The Challenges of Blended Learning in a Canadian College Setting

  • 304 views
Uploaded on

A research study finds interesting results about student use and preference of blended learning in a Canadian postsecondary setting.

A research study finds interesting results about student use and preference of blended learning in a Canadian postsecondary setting.

More in: Education
  • Full Name Full Name Comment goes here.
    Are you sure you want to
    Your message goes here
    Be the first to comment
    Be the first to like this
No Downloads

Views

Total Views
304
On Slideshare
0
From Embeds
0
Number of Embeds
1

Actions

Shares
Downloads
11
Comments
0
Likes
0

Embeds 0

No embeds

Report content

Flagged as inappropriate Flag as inappropriate
Flag as inappropriate

Select your reason for flagging this presentation as inappropriate.

Cancel
    No notes for slide

Transcript

  • 1. THE CHALLENGES OF BLENDED LEARNING IN A CANADIAN COLLEGE SETTING http://www.wiredlearningconsultants.com/
  • 2. WHAT DO YOU THINK?
  • 3. LITERATURE ON BLENDED LEARNING
    • Blended learning :
    • emerging delivery method for postsecondary education
    • potential to provide rich learning experiences and environments
    • provide students with essential 21st century skills
    • Garrison & Vaughan, 2008;
    • So & Bonk, 2010
    • Gives students:
    • some control over their learning pace and timing
    • choice, flexibility, and self-directedness in their learning
    • Cranton, 1992; Cross, 1981; Knowles, Holton, & Swanson, 2005; McIntosh & Varoglu, 2005.
  • 4. LITERATURE ON BLENDED LEARNING
    • blended or online learning is not widely applied by institutions nor readily accepted by students and faculty in North America .
    • a critical response to 1:1 laptop initiatives points out that the use of technology in education has focused more on replacing existing modes of learning versus transforming them.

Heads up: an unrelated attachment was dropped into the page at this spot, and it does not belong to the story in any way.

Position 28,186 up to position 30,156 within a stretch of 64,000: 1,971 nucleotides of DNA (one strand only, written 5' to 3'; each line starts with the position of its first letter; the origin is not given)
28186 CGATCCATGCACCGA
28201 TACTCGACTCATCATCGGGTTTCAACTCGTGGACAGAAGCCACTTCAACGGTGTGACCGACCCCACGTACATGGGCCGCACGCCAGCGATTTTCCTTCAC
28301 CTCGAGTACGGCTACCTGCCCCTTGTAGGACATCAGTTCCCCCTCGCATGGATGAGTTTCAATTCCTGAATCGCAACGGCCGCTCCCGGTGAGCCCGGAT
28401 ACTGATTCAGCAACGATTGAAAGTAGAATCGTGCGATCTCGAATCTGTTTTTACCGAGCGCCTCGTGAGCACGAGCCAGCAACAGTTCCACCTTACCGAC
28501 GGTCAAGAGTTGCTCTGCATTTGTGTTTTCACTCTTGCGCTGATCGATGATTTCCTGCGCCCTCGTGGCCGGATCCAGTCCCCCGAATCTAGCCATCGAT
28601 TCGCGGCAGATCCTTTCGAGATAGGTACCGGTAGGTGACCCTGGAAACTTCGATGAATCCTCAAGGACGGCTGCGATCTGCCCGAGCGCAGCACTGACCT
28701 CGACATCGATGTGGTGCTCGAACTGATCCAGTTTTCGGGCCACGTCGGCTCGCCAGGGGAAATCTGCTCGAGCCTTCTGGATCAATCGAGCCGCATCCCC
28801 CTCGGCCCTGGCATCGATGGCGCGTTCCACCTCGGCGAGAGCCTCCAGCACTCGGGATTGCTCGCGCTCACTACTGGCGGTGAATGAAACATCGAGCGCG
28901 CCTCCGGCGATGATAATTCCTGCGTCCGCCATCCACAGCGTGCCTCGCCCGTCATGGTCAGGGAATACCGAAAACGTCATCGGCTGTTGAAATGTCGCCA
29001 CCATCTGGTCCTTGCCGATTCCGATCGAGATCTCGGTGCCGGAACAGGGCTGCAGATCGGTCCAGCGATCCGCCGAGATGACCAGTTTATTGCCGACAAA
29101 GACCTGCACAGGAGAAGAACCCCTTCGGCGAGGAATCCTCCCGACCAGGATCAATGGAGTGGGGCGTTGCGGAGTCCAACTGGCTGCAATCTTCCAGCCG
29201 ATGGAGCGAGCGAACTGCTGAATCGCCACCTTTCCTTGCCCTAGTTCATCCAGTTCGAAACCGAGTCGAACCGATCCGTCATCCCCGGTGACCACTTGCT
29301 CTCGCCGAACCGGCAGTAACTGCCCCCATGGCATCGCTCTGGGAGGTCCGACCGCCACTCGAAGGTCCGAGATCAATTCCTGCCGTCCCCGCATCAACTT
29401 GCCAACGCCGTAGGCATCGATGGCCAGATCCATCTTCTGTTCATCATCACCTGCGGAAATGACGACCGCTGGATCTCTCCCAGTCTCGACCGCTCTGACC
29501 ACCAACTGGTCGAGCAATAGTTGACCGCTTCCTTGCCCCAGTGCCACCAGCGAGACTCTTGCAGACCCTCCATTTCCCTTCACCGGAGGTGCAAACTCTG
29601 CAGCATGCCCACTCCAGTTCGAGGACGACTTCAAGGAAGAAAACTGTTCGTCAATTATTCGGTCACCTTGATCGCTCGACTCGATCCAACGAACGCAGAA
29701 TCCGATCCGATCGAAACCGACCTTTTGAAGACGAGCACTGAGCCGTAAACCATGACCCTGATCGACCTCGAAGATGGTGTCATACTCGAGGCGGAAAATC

• 5. STUDY DETAILS
    • investigated the outcomes of two college course delivered in western Canada
    • traditionally a laptop, classroom-based program
    • course presented in a blended learning format
    • lessons were partially in class and out of class
    • tools used: LMS, blogs, wiki, online resources, communication
  • 6. METHODOLOGY
    • Case study
    • 46 college students
    • marketing diploma
    • 4 th and last semester
    • Data Collected
    • online survey (QuestionPro): end of term survey; quant and qual data; frequencies, descriptive and crosstab stats @SPSS; open text themes reviewed
    • LMS statistics (log in and hits); individual and aggregated stats; visual analytics (SNAPP)
    • grades: final and online communication; descriptive stats
    • Research objectives
    • to examine the interaction of students with learning, information and communication tools
    • to discover student perceptions of and recommendations for blended learning environments
    • to determine the impact of blended learning on student productivity and grades
  • 7. RESULTS N=31 Criteria Details % Age range 18-22 70.97 Student status Full-time college student 83.87 School term 4 th and final, 2 year marketing diploma Hours/week attend school